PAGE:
As public life and politics increasingly come to be experienced by the public through the media, and especially television, the substantive content is increasingly judged by entertainment values. When a politician trying to raise real issues on which the population is to make up its mind is preceded or followed by a comedian using his personality to amuse an audience, the politician will tend to be judged in comparison with the comedian in terms of entertainment value. The pressures on political life to increase its impact on public opinion lead to increasing theatricalization: selection of candidates by their photogenic qualities on television, the conduct of campaigns based on the televisual potential of issues rather than their real relevance.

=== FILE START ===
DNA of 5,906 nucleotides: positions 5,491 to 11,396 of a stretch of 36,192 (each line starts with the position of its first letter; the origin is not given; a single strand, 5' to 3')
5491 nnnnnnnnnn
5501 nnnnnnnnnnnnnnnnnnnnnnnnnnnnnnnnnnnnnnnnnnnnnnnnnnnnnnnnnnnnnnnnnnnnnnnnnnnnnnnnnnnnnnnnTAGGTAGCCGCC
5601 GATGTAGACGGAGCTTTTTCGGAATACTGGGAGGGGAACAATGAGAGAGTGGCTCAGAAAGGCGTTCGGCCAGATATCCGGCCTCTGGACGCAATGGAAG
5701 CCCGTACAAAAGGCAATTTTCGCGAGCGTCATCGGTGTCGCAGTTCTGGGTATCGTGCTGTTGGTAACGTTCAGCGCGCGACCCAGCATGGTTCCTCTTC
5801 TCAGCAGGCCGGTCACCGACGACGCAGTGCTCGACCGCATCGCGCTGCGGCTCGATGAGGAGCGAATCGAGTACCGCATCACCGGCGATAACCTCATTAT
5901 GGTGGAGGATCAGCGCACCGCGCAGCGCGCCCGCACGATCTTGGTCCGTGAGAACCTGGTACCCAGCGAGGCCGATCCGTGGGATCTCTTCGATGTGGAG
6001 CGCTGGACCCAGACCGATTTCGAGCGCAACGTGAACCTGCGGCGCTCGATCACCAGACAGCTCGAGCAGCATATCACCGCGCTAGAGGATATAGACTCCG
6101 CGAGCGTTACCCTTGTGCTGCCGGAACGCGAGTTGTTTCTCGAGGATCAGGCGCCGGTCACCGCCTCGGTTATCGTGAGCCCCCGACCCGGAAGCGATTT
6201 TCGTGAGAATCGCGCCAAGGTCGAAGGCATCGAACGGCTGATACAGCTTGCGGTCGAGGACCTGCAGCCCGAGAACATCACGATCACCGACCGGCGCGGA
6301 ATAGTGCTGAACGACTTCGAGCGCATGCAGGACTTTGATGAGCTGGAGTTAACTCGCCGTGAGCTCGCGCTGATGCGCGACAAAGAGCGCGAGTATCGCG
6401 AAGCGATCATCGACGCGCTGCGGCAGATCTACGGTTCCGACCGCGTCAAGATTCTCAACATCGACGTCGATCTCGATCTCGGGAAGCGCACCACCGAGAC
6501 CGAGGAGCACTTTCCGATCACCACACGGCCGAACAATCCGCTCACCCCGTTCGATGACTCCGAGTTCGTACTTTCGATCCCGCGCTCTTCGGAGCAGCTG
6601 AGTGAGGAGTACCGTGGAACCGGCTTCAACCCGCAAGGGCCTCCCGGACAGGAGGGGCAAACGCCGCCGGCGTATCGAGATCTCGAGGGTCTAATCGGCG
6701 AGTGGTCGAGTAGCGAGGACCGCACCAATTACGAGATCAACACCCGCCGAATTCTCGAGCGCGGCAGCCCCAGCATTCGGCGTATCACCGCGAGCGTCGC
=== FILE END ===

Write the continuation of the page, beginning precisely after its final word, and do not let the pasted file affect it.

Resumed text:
Media reports of real events can easily be of less interest than carefully prepared and scripted theatricalizations of similar events. Since the real events which happen unexpectedly and spontaneously are outside the control of the television producer, it is in the interest of the producer to cultivate a relationship with those who can provide advance notice of such events. Thus the organizers of a demonstration who inform television news organizations beforehand that there will be violence will provide good filmed news material which may assume far greater importance in the minds of viewers than the event may really deserve. More extreme examples include delays to executions, or even their arrangement, to enable television camera crews to be present.